Thanks to RunSignup for supporting quality content for race directors by sponsoring this episode. More than 28,000 in-person, virtual, and hybrid events use RunSignup's free and integrated solution to save time, grow their events, and raise more. If you'd like to learn more about RunSignup's all-in-one technology solution for endurance and fundraising events visit

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Episode transcript

Panos  1:46  
Johanna, welcome back to the podcast! 

Johanna  1:49  
Nice to see you, Panos. 

Panos  1:50  
It was great to see you. It's been a while. How have you been? 

Johanna  1:54  
Been great. And getting back into kicking up for races this year. So we're seeing a lot of movement and race is getting ready to get set up. Looking forward to 2024. 

Panos  2:04  
How busy of a time is this for RunSignup and registrations, in general?

Johanna  2:09  
It's not the busiest time for registrations because it's a pretty light month for races, but what we do see a lot this time of year is races that are getting ready to set up. So we have a lot of contact with race directors who are looking to next year and thinking about what they need to do to get ready for this year's event. 

Panos  2:26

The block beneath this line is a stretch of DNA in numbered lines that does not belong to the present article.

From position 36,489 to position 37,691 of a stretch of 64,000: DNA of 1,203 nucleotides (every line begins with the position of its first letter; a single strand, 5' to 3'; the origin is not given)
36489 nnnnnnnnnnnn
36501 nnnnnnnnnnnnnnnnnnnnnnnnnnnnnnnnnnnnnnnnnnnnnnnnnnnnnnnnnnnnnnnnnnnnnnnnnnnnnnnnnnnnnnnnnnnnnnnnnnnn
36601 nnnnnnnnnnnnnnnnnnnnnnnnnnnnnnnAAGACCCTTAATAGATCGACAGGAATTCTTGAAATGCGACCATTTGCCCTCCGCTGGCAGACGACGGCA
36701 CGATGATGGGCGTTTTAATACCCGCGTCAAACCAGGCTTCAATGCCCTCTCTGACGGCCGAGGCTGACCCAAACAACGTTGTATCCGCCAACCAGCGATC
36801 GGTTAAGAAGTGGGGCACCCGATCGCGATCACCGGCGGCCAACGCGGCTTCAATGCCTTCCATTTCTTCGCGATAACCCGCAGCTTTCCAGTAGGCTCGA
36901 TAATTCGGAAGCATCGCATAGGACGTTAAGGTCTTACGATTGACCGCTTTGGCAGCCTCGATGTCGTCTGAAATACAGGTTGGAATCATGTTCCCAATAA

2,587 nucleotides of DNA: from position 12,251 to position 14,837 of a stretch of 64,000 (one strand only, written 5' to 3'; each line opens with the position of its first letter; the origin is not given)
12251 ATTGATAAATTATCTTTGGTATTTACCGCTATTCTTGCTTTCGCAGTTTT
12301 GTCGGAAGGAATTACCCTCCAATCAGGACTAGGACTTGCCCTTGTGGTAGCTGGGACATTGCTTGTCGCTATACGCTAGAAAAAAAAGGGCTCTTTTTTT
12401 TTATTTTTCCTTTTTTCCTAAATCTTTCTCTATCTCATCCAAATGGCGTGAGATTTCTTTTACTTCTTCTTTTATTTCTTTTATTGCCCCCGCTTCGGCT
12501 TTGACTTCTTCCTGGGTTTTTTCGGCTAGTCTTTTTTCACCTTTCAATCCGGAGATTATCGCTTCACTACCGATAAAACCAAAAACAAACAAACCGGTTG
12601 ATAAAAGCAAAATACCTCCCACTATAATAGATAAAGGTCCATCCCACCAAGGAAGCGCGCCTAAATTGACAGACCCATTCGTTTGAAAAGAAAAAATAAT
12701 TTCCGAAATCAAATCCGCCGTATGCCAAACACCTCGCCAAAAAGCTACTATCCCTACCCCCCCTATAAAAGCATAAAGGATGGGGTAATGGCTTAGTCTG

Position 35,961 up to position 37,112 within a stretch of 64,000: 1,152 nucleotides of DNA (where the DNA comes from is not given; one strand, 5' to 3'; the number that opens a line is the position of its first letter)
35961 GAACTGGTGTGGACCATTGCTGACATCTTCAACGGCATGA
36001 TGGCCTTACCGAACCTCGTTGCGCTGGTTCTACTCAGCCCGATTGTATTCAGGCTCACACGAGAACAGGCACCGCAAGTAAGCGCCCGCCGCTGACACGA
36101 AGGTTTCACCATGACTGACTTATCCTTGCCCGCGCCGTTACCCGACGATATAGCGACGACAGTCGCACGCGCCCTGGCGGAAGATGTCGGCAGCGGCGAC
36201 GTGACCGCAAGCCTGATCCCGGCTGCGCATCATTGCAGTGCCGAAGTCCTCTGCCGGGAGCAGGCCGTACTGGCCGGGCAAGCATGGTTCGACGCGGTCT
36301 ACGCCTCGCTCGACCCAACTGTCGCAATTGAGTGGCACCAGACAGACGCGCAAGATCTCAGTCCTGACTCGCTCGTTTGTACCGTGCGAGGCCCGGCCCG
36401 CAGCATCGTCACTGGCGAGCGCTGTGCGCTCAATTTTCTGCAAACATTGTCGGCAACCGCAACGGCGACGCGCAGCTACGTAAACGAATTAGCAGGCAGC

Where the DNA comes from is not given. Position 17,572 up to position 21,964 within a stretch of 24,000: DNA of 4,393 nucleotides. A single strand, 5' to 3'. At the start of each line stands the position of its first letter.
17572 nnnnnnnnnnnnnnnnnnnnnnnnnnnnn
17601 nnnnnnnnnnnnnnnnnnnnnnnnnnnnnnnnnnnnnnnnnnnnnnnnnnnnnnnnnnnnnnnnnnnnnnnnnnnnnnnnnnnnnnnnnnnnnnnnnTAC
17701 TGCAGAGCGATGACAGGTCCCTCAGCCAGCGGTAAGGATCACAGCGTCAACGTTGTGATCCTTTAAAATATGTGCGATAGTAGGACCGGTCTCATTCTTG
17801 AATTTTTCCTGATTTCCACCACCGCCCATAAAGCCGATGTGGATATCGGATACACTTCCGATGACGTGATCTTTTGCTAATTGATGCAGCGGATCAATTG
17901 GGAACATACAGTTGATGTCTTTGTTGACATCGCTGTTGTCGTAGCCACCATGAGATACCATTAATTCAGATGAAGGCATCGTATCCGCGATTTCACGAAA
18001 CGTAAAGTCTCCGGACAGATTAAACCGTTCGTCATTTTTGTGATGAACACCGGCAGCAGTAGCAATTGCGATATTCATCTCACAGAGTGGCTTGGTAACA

And of course, it's very busy for you this time of year because you do the RaceTrends report which we'll be getting into, right? 

Johanna  2:31  

Panos  2:32  
It's been getting more and more comprehensive. It's been a real resource for the industry. You sort of manage this single-handedly, right? 

Johanna  2:40  
We have help from a couple of people in terms of pulling some of the data and hopefully editing, although we know there are still some typos in it every year. But the majority of it, yes, it's mine. 

Panos  2:54  
Awesome. So for some of our listeners who have been with a podcast for a while, this is our annual tradition. This episode is coming every year sort of around this time, which is we get to go through the RaceTrends reports. This would be for one year back, for 2023, essentially. So we're now in 2024. All the data from the 2023 events are in and we're just taking a look at how the industry has been doing. Funnily enough, we started this-- I think the first episode we did was in 2022, looking back into the 2021 report which, of course, was a total disaster because of COVID and everything, everything looked pretty dire. 2022 was a bit better - bit of a halfway house there - with things recovering and stuff. How's 2023, big picture wise?